I have been putting off my LinkedIn research, knowing full well that the LinkedIn team has not been holding back at all in their full-tilt campaign to challenge Facebook.
In the past few months they have expanded LinkedIn’s Facebook emulation to include: status updates, activity streams, company pages, open social apps and Twitter integration. LinkedIn’s latest addition, InMaps demands a closer look.
NOTE: You must have 50 connections and 75 percent of your profile completed to access your InMap.
I like charts and graphs, anything that helps me to visualize lists of data. The threads and connections generated by InMaps create relational groups out of my LinkedIn network and color-codes them in some manner that I am still trying to figure out. People with bigger dots and with names in larger fonts, have more connections in specific clusters. I can label these groups and work within the application. The cool part I discovered, is that by zooming in… all of the dots become real names of people in my network.
A recent post in the LinkedIn Blog explains more:
Your map is actually a view into how your professional world has been created over time. To get a sense of how that’s true, label each cluster (color) and explore your connections to see who are the major bridges on your map. You can use those insights to measure your own impact or influence, or create opportunities for someone else. So, you might see two distinct groups that you could introduce to become one. Or, you might leverage one person to connect them to someone else. See an area that doesn’t look like it is representative of your professional world? Fix it by adding the necessary connections.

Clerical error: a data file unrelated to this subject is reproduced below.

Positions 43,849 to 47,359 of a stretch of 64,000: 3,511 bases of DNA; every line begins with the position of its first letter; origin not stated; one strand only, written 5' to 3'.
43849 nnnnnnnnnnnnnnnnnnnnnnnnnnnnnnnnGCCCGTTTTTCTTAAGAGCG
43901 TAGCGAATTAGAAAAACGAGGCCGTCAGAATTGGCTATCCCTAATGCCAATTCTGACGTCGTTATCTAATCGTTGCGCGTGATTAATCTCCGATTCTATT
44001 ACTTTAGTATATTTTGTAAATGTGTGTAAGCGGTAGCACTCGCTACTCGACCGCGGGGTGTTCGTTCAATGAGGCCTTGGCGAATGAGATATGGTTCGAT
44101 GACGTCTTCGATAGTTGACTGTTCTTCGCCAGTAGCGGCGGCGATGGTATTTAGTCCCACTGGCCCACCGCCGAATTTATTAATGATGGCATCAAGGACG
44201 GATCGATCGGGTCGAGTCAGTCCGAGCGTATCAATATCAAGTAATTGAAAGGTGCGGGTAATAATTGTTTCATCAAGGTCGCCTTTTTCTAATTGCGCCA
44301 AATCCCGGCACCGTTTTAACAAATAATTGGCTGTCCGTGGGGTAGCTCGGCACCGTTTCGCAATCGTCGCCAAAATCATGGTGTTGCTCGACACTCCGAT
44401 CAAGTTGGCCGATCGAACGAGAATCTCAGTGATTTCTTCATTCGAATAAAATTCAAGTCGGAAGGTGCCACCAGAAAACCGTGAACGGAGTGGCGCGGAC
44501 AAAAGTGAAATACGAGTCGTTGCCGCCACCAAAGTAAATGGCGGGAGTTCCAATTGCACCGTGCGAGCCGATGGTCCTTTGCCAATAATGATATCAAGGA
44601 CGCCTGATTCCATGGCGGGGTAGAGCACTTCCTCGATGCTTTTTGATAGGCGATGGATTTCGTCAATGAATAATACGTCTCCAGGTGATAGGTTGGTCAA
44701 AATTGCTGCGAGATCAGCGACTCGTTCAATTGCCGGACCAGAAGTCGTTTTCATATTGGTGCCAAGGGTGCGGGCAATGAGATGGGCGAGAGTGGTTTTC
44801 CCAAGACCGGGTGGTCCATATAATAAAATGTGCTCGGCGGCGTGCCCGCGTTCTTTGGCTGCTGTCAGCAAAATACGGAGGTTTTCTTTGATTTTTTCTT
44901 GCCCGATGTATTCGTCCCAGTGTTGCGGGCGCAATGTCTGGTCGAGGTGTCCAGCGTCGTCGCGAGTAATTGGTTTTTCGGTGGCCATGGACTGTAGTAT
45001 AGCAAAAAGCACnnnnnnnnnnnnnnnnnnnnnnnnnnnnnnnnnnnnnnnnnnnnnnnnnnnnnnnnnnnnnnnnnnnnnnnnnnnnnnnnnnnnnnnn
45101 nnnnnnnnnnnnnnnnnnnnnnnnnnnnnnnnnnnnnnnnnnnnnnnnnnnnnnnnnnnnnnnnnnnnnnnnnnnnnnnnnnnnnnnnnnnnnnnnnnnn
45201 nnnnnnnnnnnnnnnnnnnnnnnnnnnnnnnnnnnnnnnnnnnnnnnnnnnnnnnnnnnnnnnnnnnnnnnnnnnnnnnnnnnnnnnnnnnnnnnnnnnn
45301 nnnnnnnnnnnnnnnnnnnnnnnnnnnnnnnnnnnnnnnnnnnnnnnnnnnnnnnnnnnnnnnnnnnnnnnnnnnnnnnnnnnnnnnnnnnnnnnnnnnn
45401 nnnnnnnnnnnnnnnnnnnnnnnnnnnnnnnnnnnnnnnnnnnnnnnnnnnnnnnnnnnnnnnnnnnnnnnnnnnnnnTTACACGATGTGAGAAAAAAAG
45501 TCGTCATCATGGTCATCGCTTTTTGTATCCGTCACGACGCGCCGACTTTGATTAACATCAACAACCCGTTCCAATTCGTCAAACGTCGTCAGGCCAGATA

InMaps is similar to Mind Maps that I make to organize social media campaigns. I use https://bubbl.us to build them from scratch. It’s a free cloud service and there are others like it. Perhaps InMaps will eventually allow me to make the groups and associations but for now, it is a great start.